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A Parametric Study of Shock Wave Simulations with Help of COMSOL Multiphysics


F. Ferrero1 R. Meyer1 M. Kluge1 V. Schröder1
1BAM Federal Institute for Materials Research and Testing, Berlin, Germany


Simulated velocity distribution in the pipeline over time.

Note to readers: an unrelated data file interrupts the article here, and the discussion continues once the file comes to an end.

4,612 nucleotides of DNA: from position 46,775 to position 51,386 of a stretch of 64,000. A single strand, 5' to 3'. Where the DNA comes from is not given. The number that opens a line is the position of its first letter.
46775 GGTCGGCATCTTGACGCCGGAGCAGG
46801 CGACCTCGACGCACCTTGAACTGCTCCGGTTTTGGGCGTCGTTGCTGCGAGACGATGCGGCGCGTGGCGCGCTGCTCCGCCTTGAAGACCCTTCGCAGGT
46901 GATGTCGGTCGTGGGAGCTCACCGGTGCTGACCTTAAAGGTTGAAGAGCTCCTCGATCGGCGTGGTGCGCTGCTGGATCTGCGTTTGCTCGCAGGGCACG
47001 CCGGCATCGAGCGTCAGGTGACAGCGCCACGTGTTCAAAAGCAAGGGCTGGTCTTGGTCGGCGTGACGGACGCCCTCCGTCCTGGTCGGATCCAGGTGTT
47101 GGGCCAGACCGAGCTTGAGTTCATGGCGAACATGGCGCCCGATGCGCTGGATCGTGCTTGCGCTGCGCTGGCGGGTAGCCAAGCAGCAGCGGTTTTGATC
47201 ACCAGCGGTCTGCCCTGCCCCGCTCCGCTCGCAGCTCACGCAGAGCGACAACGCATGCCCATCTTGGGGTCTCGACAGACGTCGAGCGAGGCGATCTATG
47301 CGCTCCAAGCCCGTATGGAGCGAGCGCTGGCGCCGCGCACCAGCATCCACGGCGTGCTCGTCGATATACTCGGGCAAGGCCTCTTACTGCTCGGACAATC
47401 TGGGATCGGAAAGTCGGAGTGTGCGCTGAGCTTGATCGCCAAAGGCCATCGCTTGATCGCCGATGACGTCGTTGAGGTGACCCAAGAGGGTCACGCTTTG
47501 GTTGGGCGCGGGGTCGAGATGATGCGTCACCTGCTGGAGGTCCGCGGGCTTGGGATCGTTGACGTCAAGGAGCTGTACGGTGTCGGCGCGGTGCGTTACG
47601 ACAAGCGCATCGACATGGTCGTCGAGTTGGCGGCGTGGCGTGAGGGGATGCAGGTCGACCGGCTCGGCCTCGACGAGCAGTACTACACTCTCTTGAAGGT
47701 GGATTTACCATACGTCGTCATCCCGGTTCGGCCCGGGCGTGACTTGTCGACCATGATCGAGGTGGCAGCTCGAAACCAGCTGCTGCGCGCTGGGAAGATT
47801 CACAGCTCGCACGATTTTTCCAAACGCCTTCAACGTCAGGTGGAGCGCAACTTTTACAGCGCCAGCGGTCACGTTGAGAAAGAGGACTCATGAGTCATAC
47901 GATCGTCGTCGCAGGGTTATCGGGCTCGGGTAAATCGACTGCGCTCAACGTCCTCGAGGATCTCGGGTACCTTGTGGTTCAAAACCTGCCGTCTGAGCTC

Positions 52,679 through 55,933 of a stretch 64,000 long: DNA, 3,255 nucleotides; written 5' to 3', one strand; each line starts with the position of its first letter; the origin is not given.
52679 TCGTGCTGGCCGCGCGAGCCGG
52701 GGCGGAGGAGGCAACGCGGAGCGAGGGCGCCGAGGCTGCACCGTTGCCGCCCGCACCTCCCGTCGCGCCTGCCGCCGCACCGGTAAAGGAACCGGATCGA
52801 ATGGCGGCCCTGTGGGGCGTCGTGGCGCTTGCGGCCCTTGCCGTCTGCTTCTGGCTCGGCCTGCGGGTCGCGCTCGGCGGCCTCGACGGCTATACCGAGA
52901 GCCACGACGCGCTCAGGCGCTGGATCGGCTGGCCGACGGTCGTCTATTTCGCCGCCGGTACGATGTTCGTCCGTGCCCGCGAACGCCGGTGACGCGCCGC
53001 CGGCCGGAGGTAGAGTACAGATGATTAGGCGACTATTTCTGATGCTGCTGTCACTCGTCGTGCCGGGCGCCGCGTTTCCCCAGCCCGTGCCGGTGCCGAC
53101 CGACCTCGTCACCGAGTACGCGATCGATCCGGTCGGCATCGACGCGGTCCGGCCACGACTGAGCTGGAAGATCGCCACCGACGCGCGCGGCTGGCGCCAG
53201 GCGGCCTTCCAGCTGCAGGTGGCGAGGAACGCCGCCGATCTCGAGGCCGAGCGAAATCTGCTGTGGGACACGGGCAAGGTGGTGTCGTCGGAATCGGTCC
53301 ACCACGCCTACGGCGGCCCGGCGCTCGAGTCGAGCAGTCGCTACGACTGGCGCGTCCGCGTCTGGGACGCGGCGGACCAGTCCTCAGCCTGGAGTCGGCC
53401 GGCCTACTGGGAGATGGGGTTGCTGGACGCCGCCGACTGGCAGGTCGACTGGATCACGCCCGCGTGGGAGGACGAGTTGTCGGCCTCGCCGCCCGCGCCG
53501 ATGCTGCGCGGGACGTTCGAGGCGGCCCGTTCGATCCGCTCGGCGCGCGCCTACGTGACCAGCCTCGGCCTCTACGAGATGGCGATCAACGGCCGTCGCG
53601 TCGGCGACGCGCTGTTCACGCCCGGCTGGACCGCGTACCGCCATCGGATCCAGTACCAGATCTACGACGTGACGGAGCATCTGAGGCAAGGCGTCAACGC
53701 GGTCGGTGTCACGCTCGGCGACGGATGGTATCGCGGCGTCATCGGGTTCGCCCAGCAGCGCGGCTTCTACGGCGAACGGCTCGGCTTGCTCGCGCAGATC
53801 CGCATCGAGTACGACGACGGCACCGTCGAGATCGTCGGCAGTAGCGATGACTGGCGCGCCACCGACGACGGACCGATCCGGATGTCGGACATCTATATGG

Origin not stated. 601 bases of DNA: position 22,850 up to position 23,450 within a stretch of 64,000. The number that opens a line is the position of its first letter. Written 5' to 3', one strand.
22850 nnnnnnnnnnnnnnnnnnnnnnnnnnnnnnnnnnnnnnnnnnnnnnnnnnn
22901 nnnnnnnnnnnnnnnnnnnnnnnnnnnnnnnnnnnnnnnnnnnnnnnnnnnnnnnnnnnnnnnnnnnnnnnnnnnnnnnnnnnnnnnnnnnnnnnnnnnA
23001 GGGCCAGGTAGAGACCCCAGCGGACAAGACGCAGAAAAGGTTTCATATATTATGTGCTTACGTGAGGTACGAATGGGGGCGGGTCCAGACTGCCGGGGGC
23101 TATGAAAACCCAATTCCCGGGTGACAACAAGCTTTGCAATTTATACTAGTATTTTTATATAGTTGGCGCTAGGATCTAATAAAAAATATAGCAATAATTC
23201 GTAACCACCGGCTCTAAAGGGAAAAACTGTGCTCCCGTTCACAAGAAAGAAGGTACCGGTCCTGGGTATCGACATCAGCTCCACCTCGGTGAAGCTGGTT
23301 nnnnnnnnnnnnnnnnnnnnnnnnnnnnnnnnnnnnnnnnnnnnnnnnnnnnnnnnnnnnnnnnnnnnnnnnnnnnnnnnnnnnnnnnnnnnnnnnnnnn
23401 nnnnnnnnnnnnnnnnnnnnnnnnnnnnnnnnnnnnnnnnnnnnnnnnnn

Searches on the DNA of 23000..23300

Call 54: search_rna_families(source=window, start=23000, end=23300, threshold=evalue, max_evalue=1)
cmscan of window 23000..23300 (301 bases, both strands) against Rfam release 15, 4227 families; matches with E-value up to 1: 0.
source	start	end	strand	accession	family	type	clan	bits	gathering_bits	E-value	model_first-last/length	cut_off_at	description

Adiabatic compression of gases can work as an ignition source and is still one of the main causes of accidents in chemical plants processing tetrafluoroethylene (Reza and Christiansen, 2007). The ignition of tetrafluoroethylene induced by adiabatic compression has been studied experimentally with a setup which allowed for the rapid opening of a high speed valve connecting two portions of a pipeline at different initial pressures (Meyer, 2009). Due to the fast opening time and to the high pressure difference, a shock wave in the pipeline was generated. The propagation of the shock wave and its reflection at the end of the pipeline caused pressure and temperature increase. This led to some ignitions in the experiments performed. Nonetheless, in some test an ignition was not achieved, even if this was expected according to the theoretical temperatures predicted by the Rankine-Hugoniot equations (see Lamnaouer, 2004 or McMillan, 2004 for the equations). In order to understand the discrepancy between the experimental results and the theoretical predictions, shock wave simulations have been carried out with COMSOL Multiphysics. The “High Mach Flow” interface was used, since it solves the heat and impulse equations for fast flows. Figure 1 and Figure 2 show, respectively, the velocity and temperature distribution over time for a simulation in a 0.2 m pipeline of 20 mm in diameter with the following settings: high pressure section: nitrogen initially at 20 bara; low pressure section: nitrogen initially at 1 bara; initial temperature of the system: 20 °C; adiabatic walls with slip condition for the flow; laminar flow. As from Figure 1 and Figure 2 the shock wave generation and propagation has been properly computed and the physical properties of the shock wave reflected the prediction of the Rankine-Hugoniot equation. Nonetheless, divergence problem occurred when trying to add turbulence to the system and strange temperature and profiles after the shock wave reflection were achieved if the no slip condition at the walls was chosen. Despite these limitations, it was possible to perform a parametric study and to analyze the effect of the pipe diameter and length on the shock wave evolution. Here simulations with constant wall temperature were carried out, in order to account for the heat losses to the pipe surroundings. Figure 3 shows that the temperature of the reflected wave is maintained for a longer time, if the pipe diameter is larger, due to minor heat losses. On the other hand, Figure 4 shows that higher average temperatures are achieved and maintained for a longer time if the pipe length increases. These results suggest that in the experiments performed by Meyer (2009) the pipe geometry was probably not optimal for the achievement/conservation of high temperatures and might explain the difficulty in inducing ignitions by adiabatic compression.

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